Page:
There was a similar story from the US where the minutes of the FOMC meeting were published and followed by speeches from various Federal Reserve officials including Janet Yellen who reiterated their continued dedication to low interest rates and to ‘tapering’ the rate at which they pump money into the US economy.  Their fear is that the recovery in the housing market will stall should interest rates rise as a result of them ‘tapering’.  Existing home sales, however, remained at healthy levels with a rise of 1.3% in April over the previous month and new home sales rose 6.4% over the same period.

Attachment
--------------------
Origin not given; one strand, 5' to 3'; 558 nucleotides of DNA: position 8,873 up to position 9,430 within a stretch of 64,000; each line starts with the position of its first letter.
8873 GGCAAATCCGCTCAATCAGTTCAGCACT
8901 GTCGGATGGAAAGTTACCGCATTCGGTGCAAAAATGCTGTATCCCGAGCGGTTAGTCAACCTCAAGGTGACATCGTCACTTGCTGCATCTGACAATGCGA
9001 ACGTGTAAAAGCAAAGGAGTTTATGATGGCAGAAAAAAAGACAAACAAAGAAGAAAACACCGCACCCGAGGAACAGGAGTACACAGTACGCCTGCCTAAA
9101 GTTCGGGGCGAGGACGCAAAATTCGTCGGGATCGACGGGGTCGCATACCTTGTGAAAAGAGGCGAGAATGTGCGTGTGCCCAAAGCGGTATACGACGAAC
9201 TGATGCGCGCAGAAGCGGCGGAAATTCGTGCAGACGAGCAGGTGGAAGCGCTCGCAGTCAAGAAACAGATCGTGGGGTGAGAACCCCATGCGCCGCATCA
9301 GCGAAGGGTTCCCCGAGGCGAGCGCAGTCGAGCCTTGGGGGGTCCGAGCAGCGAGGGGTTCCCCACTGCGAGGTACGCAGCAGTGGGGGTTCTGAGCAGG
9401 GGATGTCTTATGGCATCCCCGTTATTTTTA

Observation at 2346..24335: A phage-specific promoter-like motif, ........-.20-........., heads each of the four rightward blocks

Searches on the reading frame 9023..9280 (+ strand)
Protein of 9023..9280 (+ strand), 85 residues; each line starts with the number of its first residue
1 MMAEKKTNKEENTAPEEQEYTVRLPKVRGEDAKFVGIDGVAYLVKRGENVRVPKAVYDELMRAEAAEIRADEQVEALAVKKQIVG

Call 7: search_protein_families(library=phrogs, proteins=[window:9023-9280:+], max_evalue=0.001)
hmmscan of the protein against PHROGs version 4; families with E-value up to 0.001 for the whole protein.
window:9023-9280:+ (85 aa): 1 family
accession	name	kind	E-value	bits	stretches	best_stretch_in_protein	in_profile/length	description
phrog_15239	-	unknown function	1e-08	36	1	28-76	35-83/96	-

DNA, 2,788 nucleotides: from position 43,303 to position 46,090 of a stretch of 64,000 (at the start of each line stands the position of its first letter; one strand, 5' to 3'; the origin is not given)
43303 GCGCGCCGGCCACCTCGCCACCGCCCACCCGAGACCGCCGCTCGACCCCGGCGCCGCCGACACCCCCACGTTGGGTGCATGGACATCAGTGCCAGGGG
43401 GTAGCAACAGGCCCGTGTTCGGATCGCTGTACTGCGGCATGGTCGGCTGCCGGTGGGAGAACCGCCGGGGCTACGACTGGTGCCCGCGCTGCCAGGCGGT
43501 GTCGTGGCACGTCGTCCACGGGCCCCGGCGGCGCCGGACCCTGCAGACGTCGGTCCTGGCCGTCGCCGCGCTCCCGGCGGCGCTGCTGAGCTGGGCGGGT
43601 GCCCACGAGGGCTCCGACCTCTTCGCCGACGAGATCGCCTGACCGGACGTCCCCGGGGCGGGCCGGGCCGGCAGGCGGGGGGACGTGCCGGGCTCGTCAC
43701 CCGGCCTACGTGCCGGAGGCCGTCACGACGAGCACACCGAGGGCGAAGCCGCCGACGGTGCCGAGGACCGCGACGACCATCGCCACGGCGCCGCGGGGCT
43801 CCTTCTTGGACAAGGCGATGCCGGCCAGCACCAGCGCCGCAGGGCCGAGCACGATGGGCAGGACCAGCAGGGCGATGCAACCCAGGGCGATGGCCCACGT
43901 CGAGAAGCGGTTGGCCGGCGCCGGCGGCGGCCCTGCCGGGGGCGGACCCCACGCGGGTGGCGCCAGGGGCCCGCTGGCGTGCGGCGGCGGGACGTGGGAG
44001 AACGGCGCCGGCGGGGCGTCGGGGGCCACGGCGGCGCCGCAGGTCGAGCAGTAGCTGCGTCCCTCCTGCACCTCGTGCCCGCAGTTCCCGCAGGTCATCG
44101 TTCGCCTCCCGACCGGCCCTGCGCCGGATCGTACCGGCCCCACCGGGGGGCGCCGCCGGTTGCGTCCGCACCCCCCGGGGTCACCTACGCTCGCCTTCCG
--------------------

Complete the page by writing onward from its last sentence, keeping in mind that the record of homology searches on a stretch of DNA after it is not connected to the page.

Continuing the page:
In Europe manufacturing in Germany maintained some growth with a figure of 52.9 (above 50 is growth) but this was lower than the previous month’s 54.9. In France, on the other hand, they continue to be in the doldrums with a figure of 49.2 after a higher figure in the previous month of 51.2.  European consumer confidence remains low with a fall of 7.2 in May but was a slight improvement on the fall of 8.6 in April.  In Italy industrial orders returned to growth with an increase of 2.8% over the last year.
Short term the Anglo Saxon countries are performing best but without much more success improving the fiscal balances as a percentage of GDP the long term result may be totally different.

Darren Winters